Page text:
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Personality Theory in a Cultural Context

(1 review)

Mark Kelland

Pub Date: 2015

ISBN 13:

Publisher: OpenStax CNX

Language: English

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Reviewed by Christopher Allen, Senior Lecturer, Open Oregon Educational Resources on 3/6/19

This book is in a comprehensive and useful format. It covers the essential historical personality theorists as well as the essential current research on personality theory, and addresses some of the hot topics in personality. Inclusion of... read more


Table of Contents

1 Introduction to Personality
2 Culture and Personality
3 Sigmund Freud
4 Alfred Adler and Harry Stack Sullivan
5 Neo-Freudian Perspectives on Personality
6 Karen Horney and Erich Fromm
7 Psychology of Women
8 Carl Rogers and Abraham Maslow
9 Viktor Frankl, Rollo May, and Existential Psychology
10 Trait Theories of Personality
11 Biology and Personality
12 Erik Erikson
13 Carl Jung
14 Yoga and Buddhism as Personality Development Paths
15 Religious Perspectives on Personality
16 African Perspective on Personality
17 Learning Theory and Personality Development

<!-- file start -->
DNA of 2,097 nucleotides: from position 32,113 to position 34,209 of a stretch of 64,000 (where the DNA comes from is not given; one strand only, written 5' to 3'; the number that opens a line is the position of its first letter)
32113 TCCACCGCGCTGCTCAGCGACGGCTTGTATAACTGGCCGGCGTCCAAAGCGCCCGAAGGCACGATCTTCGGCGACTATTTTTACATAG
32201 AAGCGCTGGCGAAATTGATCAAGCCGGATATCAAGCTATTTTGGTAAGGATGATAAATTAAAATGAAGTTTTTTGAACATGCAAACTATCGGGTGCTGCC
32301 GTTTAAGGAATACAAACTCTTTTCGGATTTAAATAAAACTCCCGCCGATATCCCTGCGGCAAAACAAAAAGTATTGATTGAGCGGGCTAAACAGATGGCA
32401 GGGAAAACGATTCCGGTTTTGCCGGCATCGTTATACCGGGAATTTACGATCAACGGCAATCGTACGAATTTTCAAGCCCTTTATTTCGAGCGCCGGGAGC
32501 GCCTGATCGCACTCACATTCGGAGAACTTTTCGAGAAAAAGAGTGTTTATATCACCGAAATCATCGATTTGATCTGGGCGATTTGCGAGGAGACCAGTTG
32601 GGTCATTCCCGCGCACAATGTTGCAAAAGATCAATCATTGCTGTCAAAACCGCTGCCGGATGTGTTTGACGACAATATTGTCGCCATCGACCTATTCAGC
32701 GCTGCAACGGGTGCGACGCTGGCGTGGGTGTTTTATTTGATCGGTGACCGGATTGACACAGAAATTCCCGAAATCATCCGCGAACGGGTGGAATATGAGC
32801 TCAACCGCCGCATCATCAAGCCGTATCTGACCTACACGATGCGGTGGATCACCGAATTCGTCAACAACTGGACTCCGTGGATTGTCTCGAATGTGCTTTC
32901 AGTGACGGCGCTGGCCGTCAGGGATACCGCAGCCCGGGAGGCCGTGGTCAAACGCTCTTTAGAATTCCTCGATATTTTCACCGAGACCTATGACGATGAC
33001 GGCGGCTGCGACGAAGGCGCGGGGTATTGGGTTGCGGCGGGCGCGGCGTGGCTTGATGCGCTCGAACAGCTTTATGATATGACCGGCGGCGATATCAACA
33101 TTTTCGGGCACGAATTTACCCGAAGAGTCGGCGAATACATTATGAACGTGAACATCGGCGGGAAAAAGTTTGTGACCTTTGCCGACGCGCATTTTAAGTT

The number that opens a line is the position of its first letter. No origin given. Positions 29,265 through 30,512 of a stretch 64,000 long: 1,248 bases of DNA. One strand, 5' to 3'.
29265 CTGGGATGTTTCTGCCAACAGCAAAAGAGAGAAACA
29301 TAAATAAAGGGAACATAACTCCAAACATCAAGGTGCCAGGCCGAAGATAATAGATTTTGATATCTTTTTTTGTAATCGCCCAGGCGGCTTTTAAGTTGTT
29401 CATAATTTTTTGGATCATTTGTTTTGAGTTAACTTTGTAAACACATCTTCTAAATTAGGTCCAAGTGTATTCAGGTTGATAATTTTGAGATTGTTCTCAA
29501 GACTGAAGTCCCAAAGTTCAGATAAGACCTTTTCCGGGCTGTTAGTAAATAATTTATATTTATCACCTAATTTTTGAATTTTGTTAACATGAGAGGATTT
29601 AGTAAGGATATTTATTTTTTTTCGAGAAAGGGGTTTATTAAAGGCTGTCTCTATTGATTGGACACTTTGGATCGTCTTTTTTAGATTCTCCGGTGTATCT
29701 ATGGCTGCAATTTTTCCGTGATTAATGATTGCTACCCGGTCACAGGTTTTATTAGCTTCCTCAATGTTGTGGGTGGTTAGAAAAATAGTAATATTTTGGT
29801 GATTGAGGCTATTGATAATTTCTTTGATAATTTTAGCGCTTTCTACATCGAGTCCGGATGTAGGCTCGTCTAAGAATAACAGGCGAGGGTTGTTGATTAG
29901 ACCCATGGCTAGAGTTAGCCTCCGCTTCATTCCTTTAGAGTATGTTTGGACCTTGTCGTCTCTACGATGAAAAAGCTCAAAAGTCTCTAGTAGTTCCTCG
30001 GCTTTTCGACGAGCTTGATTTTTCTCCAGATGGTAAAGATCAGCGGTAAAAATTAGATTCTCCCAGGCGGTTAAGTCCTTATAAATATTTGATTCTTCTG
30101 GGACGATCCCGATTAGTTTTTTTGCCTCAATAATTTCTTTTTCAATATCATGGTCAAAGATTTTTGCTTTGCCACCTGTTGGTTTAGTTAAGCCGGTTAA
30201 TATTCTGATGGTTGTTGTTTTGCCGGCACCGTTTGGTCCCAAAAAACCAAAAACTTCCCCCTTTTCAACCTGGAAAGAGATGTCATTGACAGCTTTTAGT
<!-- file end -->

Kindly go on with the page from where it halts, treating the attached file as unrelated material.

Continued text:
18 Social Learning Theory and Personality Development
19 Cognitive Perspectives on Personality Development
20 Personality Disorders
21 References for Personality

About the Book

When you first think of personality, what comes to mind? When we refer to certain people as being “personalities,” we usually mean they are famous, people like movie stars or your favorite band. When we describe a person as having “lots of personality,” we usually mean they are outgoing and fun-loving, the kind of person we like to spend time with. But does this tell us anything about personality itself? Although we may think we have an understanding of what personality is, professional psychologists always seek to move beyond what people think they know in order to determine what is actually real or at least as close to real as we can come. In the pursuit of truly understanding personality, however, many personality theorists seem to have been focused on a particularly Western cultural approach that owes much of its history to the pioneering work of Sigmund Freud.